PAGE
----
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Emma Brown is a happy-go-lucky child, content to work hard at school, and to play hopscotch with her friends on the pavement outside her house in the run-down Nechells area of Birmingham. As long as everything is alright at home with her Ma and Pa, her little sister Joyce and brother Sid, then life is good. But after Em's mother Cynthia has her baby she just doesn't seem to be able to cope. Her life-long friend and neighbour Dot helps as much as she can, but she has children of her own, and no man to hand; Cynthia's husband Bob, too, does his best, but begins to feel that he's losing the wife he has loved so much; and little Em just can't find enough hours in the day to do all the washing and cleaning. Soon, it seems, the only thing is for Cynthia to go and stay across the city with her tyrannical older sister. With Cynthia away, life only gets harder for Em. Her best friend Kate ostracises her, leaving only poor, stinky Molly Fox at her side, and when the Board Man comes to call, wanting to know why she's not at school, things are really bad. When Bob stays out later and later in the evenings, always the worse for wear, and spending too much time with a local very merry widow, Em decides to travel across Birmingham to fetch her mother home, but the mother she discovers is a far cry from the proud, upright and loving figure she has known so well...
The so-called "First Synod of St Patrick" is a short (less than 4 pages) collection of assorted rules for the behaviour of (probably) Irish clergy and laity, possibly originating from the sixth or seventh century. The single manuscript itself is probably from the ninth or even tenth century. This volume prints the results of a symposium held by a group of scholars in Belfast to discuss various aspects of the text and its background. With the text itself in Latin with English translation, a commentary on it, and photographs of the manuscript, the editor and contributors provide a useful glimpse of a difficult but fascinating era in early medieval history.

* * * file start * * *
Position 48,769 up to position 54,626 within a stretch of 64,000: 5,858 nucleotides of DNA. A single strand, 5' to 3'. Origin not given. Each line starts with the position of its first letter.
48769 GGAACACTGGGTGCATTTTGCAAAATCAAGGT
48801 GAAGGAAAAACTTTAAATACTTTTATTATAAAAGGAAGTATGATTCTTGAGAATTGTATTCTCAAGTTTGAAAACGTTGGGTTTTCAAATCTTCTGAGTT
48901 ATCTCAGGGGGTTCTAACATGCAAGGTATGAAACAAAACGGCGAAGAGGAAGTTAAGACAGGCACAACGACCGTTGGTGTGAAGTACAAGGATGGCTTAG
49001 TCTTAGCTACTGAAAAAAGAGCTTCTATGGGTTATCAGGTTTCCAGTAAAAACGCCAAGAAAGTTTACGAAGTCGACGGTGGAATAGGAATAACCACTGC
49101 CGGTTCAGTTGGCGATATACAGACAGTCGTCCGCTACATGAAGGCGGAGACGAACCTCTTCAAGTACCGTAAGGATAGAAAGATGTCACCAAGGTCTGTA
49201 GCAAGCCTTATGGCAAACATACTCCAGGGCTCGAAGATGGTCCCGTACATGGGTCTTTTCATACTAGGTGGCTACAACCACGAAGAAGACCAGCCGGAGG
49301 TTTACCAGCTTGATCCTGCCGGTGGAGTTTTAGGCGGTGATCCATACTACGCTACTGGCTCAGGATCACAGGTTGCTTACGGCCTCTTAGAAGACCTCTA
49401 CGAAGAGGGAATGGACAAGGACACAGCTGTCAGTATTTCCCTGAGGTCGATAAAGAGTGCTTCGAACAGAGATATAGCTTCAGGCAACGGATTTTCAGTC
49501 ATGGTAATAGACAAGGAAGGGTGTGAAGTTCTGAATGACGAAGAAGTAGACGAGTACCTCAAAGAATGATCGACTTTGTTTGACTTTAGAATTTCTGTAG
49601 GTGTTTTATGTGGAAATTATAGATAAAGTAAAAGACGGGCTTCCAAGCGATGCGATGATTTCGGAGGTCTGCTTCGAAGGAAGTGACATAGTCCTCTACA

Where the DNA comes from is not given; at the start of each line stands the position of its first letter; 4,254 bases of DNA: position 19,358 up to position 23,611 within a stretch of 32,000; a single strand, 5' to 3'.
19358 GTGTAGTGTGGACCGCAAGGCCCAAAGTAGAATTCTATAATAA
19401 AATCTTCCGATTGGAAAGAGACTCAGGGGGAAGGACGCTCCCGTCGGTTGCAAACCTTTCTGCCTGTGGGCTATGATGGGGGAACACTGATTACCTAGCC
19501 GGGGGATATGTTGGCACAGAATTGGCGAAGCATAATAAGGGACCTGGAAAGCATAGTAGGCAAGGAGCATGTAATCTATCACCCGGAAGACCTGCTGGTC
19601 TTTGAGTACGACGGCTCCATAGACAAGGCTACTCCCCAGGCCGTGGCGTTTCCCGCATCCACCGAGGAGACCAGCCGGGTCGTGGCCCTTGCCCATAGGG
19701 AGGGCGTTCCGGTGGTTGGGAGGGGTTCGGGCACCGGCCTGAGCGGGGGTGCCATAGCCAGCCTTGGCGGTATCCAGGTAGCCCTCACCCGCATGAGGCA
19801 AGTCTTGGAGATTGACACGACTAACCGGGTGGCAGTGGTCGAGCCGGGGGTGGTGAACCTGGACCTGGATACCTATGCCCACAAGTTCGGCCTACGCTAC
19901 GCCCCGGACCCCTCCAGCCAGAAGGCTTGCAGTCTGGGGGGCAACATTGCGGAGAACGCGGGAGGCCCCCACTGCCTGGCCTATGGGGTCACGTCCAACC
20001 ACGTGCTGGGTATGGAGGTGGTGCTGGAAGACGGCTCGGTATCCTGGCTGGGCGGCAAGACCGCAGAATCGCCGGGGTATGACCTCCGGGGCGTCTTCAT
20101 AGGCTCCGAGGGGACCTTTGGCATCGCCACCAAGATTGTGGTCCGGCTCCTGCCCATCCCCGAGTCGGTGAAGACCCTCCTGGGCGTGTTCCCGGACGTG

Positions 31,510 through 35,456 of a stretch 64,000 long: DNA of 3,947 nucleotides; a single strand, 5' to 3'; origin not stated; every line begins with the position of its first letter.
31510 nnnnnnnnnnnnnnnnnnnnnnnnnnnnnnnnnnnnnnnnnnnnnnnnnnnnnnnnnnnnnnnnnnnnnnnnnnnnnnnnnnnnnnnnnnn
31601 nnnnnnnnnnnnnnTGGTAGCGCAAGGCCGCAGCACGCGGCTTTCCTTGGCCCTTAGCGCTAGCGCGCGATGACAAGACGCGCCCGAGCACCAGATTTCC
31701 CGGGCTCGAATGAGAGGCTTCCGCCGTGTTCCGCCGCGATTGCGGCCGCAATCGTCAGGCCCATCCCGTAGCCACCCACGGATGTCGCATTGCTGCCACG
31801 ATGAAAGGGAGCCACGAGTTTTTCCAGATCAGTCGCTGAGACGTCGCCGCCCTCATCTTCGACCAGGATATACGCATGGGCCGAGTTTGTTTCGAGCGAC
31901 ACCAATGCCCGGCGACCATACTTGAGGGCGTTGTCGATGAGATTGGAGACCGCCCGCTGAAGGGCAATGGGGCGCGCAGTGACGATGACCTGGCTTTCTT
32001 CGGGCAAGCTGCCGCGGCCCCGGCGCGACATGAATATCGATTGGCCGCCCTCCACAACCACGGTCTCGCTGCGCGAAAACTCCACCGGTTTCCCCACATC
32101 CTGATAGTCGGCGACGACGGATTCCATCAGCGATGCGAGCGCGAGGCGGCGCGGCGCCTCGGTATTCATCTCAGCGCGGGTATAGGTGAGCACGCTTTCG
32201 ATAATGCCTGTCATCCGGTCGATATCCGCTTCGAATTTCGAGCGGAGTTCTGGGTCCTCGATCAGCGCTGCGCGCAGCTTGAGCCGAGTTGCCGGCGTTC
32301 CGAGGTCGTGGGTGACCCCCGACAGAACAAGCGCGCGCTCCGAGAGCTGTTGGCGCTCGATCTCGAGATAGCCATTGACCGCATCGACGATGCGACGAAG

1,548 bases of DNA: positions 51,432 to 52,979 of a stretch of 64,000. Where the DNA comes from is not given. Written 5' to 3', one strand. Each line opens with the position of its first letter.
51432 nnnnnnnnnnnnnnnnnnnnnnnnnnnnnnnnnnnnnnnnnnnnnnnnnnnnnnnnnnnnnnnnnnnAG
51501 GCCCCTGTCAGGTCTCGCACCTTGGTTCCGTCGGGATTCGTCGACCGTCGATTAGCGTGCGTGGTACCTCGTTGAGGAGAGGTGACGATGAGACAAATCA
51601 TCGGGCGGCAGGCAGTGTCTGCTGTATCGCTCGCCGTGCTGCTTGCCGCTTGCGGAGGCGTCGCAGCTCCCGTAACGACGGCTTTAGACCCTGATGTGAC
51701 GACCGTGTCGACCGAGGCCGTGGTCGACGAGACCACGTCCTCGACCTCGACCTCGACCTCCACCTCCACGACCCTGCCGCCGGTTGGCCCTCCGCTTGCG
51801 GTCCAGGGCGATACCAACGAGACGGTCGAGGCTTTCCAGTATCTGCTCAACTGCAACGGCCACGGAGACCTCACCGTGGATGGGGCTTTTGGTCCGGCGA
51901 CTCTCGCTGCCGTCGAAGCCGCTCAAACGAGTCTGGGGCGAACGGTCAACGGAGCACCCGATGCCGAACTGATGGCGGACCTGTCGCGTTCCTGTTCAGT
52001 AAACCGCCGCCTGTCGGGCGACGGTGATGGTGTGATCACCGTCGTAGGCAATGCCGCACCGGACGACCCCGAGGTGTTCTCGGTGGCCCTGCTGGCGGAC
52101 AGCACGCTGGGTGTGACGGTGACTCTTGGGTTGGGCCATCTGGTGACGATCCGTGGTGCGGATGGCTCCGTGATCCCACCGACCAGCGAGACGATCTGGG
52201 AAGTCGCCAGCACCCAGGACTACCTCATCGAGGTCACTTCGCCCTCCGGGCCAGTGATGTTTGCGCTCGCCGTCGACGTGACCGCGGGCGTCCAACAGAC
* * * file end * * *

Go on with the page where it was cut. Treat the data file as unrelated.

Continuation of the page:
This study examines the significance of the influential High Church 'Hackney Phalanx' at the beginning of the nineteenth century, and opens up a little-explored area of Anglican history. Drawing extensively upon original correspondence, Elizabeth Varley reconstructs the work of the Hackney Phalanx and their defence of traditional Anglican ascendancy against the forces of political and religious reform during the final crisis of the English confessional state. The study focuses upon William Van Mildert, Bishop of Durham from 1826-36, and shows that, while Van Mildert's influence as 'Prince Bishop' bore little resemblance to his medieval forebears, he made effective use of it to cause considerable irritation to the Whig establishment of the day, local and national. Varley brings skilfully to life many of the tensions of that time - political and ecclesiastical - which culminated in the Catholic Emancipation Act of 1829 and the passing of the Parliamentary Reform Bill in 1832.
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